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The biggest challenge in revitalizing the Rust Belt


Jason Segedy, who is the Director of Planning and Urban Development for the city of Akron, Ohio, recently penned a two-part series in the American Conservative about urban revitalization in the Rust Belt. Part two is specifically about the importance of new housing in “cities left for dead.”

As I was reading through the piece, my first thought was that it would be a good follow-up to yesterday’s post on “winner-take-all-urbanism.” The contrast between alpha cities like San Francisco and Rust Belt cities like Akron is stark.

The former city can’t build housing fast enough. And the latter city was forced to implement a citywide, 15 year, 100% residential property tax abatement program just to induce new investment. Any and all new housing is eligible.

But as I got further down the article, I was struck by something else. I was surprised to hear Segedy say that, rather than market forces, community opposition is “perhaps the biggest challenge of all” when it comes to delivering new housing in these markets.

Here is a longish excerpt that I would encourage you to read:

Although you might think that people living in neighborhoods with a large number of abandoned houses and vacant lots would be thrilled to see new houses being built, you might be surprised to learn how often this is not the case. Sometimes neighbors prefer to have the vacant lot remain as green space. Sometimes they worry that the new housing will not be expensive enough, and will bring their property values down. Other times, they worry that the new housing will be too expensive, and will bring their property values (and taxes) up.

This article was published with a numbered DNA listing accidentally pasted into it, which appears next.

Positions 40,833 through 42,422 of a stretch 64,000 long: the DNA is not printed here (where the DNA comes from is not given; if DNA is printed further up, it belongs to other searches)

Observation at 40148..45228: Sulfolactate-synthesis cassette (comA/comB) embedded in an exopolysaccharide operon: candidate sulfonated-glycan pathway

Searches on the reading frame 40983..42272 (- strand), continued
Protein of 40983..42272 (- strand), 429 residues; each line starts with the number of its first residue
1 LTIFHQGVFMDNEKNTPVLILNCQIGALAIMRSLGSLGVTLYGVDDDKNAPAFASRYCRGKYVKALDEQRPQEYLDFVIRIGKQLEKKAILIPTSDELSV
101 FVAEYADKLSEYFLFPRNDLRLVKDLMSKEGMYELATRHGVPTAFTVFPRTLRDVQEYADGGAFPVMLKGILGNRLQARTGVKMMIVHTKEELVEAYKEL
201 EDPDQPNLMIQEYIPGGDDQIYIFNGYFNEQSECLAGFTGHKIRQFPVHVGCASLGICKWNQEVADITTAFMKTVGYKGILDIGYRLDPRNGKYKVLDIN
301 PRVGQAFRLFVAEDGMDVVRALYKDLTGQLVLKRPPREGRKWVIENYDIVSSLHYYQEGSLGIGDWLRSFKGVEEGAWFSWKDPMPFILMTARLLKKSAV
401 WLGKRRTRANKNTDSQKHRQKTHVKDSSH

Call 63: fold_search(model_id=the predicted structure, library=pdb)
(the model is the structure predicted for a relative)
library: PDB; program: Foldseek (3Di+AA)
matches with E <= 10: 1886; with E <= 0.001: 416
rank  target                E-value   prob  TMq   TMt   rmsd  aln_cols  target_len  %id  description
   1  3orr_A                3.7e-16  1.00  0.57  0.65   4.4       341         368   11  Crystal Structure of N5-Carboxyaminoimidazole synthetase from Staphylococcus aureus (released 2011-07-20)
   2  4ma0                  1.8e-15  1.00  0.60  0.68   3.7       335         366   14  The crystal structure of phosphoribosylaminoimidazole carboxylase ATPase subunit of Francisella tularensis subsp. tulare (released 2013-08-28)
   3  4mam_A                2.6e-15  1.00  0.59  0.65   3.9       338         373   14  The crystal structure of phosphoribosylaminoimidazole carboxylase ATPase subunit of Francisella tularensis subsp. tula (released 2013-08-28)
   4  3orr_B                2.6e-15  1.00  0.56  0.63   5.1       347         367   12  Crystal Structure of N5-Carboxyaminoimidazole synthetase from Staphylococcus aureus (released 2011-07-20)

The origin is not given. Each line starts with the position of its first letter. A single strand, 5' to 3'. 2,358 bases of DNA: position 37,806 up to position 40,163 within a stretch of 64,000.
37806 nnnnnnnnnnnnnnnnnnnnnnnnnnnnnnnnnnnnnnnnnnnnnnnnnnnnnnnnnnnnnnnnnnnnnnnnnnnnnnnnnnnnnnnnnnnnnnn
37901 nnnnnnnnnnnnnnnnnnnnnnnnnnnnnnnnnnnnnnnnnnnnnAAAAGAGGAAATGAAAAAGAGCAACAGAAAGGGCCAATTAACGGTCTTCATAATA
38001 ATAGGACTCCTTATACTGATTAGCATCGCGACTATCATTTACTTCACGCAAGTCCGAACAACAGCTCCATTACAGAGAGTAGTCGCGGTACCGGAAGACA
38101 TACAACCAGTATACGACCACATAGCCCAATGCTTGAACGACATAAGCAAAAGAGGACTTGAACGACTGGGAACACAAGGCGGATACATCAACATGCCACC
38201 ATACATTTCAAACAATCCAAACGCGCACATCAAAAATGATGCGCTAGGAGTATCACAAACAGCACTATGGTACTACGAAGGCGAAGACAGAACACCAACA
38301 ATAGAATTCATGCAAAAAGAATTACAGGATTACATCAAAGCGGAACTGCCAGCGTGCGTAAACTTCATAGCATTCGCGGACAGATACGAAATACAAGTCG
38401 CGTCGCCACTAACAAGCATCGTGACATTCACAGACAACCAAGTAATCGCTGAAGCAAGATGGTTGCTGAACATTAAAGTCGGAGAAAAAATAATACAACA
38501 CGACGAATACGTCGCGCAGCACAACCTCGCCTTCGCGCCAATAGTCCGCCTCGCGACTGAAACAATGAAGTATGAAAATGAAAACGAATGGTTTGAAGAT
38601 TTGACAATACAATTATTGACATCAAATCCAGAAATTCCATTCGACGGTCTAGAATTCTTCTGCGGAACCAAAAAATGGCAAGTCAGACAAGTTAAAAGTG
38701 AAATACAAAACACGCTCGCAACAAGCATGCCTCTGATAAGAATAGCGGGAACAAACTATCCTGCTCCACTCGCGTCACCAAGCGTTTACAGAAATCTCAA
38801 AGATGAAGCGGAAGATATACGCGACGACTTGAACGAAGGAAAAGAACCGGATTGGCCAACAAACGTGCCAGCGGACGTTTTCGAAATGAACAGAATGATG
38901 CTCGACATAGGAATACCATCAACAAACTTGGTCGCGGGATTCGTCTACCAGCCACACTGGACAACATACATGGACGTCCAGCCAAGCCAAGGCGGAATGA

When it comes to new housing, everyone is a critic. I have heard people complain that housing which they will never live in is too dense; that housing which they will never purchase is too expensive; that housing which they will never be inconvenienced by will generate too much traffic; and that housing which they will never look at is not architecturally appealing.

After 23 years as an urban planner, I can honestly report to you that, contrary to popular belief, most people are strongly in favor of heavy-handed and draconian government regulation of private property—as long as it is someone else’s private property, and not their own.

Residents and community activists who are opposed to new housing often demonize the real estate development profession as being “greedy”, overlooking the fact that their own home was developed by a developer, built by a builder, and sold by a realtor—most likely for a profit. This isn’t to argue that every development professional is a white knight, but it is important to remember that the vast majority of people who work in the real estate and construction sectors are not the enemy of neighborhoods. Without them, there would be no neighborhoods.

According to Segedy, Akron has lost 32% of its peak population. Cleveland has lost 58%. And Detroit has lost 64%, leaving almost 1/3 of its land parcels vacant. (These are 2017 figures.) Surprisingly, this doesn’t appear to change how many people feel about new development. 

No more new housing. We’re full. Unless, of course, that housing is for me.

Photo by Nolan Issac on Unsplash

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